10 Jul 2014
Aereo's cloud of confusion: where to now for cloud computing services?
by Timothy Webb, Nicole Landerer
The Aereo decision has generated confusion in relation to what implications, if any, it will have for other cloud computing services.
The recent United States Supreme Court ruling in American Broadcasting Companies v Aereo Inc has raised questions about the legality of some cloud computing services based in the USA. By a 6-3 majority, the court held that the Aereo TV streaming service "performs" copyrighted works "publicly" and therefore violates US copyright law.
Aereo's streaming subscription service
Aereo is a technology company which streams TV programs to its subscribers over the internet without permission from the copyright owners of those programs.
Aereo enables its subscribers to watch the programs on various devices by assigning each subscriber a miniature, remotely-controlled antenna through which to receive broadcast shows and a remote DVR drive through which to record, store and stream those broadcasts. When subscribers log on to their account on Aereo's website, they are presented with a list of programs currently airing and can select the show they want to watch. Aereo's system then directs the antenna assigned to the individual subscriber to the broadcast carrying the selected show, translates the signals into transmittable data, saves the data onto the subscriber's folder on Aereo's hard drive and streams the show to the subscriber's screen.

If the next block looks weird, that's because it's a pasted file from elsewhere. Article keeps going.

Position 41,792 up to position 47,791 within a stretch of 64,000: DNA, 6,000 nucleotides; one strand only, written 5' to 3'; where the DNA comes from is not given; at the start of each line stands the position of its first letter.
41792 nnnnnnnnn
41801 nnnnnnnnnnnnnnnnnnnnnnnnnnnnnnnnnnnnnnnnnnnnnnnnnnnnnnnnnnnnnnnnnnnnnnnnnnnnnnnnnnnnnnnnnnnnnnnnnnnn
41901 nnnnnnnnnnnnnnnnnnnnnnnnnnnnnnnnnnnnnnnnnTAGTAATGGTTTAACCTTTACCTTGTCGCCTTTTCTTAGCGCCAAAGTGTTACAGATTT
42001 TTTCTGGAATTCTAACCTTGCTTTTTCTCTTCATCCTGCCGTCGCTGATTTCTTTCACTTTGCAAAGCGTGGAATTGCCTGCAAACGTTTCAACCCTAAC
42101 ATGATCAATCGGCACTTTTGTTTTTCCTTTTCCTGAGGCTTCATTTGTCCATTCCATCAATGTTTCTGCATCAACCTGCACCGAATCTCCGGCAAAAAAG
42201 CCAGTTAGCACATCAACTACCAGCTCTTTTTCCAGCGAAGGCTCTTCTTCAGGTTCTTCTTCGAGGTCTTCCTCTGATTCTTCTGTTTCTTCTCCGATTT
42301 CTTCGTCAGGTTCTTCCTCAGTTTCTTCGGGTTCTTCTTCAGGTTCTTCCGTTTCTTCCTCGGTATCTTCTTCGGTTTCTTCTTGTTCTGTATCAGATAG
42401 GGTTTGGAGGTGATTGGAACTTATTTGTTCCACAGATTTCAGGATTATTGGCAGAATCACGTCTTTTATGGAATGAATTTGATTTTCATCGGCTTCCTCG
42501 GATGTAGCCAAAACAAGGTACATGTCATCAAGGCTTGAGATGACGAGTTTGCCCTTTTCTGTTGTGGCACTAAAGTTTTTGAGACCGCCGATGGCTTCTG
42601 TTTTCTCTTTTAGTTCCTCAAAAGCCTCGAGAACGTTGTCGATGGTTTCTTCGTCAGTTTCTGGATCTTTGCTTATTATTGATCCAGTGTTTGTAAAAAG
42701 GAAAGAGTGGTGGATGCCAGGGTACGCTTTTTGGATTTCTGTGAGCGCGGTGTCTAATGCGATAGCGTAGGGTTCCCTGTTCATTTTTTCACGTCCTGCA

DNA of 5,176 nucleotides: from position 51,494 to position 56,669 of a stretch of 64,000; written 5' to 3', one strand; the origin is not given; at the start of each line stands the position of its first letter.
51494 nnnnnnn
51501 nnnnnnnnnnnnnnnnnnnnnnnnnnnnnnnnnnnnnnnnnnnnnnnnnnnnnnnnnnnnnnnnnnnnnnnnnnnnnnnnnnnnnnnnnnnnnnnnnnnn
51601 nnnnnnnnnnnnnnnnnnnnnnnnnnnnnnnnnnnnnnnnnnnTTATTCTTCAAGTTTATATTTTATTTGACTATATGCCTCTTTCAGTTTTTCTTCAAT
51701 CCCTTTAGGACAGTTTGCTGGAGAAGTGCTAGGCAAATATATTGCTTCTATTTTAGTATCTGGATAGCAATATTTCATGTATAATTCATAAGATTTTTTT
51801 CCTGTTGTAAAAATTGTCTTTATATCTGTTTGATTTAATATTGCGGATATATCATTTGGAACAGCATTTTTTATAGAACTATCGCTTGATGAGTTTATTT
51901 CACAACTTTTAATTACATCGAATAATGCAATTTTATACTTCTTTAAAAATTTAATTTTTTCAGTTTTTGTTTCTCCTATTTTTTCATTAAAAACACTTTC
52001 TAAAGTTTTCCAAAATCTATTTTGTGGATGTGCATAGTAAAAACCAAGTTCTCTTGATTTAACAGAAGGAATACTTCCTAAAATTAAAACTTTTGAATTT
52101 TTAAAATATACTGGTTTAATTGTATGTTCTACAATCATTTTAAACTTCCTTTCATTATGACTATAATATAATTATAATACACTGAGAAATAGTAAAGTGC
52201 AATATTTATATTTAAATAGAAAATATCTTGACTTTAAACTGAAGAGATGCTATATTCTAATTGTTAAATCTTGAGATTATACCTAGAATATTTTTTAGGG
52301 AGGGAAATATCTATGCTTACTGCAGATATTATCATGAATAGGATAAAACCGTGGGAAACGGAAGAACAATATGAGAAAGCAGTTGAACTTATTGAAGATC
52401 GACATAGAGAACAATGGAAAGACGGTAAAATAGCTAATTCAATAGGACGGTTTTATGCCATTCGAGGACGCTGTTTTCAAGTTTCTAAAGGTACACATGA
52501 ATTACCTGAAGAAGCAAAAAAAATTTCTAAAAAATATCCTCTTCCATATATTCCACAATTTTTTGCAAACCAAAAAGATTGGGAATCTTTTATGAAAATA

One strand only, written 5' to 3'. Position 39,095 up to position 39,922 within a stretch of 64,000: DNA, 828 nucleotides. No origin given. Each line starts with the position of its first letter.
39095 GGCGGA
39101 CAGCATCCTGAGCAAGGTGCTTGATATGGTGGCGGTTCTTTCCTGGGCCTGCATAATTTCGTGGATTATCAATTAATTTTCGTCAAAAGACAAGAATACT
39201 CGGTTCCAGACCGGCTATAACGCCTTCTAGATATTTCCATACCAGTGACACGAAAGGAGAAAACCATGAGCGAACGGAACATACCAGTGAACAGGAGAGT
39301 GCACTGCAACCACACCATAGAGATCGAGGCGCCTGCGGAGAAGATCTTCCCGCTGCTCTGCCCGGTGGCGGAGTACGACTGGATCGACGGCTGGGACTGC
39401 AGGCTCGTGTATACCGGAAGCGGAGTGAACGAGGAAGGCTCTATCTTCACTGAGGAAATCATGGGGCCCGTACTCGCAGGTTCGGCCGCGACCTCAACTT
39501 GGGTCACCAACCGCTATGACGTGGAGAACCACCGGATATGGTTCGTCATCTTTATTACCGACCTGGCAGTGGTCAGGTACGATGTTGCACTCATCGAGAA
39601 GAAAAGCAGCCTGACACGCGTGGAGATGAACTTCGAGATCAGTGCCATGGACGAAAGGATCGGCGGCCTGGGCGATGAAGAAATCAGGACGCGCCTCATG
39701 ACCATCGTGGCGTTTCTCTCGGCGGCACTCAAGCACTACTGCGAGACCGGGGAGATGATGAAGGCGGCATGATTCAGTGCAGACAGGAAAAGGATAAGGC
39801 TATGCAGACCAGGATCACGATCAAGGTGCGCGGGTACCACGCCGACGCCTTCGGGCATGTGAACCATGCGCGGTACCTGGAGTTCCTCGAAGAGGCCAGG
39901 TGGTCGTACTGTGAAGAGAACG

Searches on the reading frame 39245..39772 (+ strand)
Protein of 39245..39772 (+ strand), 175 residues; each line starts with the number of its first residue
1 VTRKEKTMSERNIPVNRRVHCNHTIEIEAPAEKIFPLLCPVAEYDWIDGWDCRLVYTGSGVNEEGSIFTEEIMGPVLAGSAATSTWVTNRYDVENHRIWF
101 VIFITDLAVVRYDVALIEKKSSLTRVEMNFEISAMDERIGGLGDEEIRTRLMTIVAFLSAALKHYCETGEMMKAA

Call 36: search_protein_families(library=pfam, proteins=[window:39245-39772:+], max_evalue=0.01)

The petitioners, a group of American broadcasting companies, brought copyright infringement proceedings against Aereo. They sought a preliminary injunction, alleging that Aereo infringed their right to perform their copyrighted works publicly. This was denied at first instance, and again upon appeal to the US Court of Appeals for the Second Circuit. That Court found that Aereo did not infringe the petitioners' copyright in the broadcasts, citing the Cablevision case, which established the legal basis for cloud-based video storage and playback systems.
The petitioners appealed to the Supreme Court and, unusually, Aereo supported the appeal, seeking a definitive decision on the lawfulness of its business model.
The Supreme Court finds Aereo did infringe copyright
The Supreme Court reversed the lower court decisions and held that Aereo infringes the petitioners' copyright by performing their works publicly within the meaning of US copyright law.
The US Copyright Act grants copyright owners several exclusive rights including the right to "perform the copyrighted work publicly". This includes the right to "transmit or otherwise communicate a performance … of the [copyrighted] work to a place open to the public … by means of any device or process, whether the members of the public … receive it in the same place or in separate places and at the same time or at different times".
The two questions dealt with by the majority were whether Aereo "performs" and, if so, whether it does so "publicly".
Does Aereo "perform"?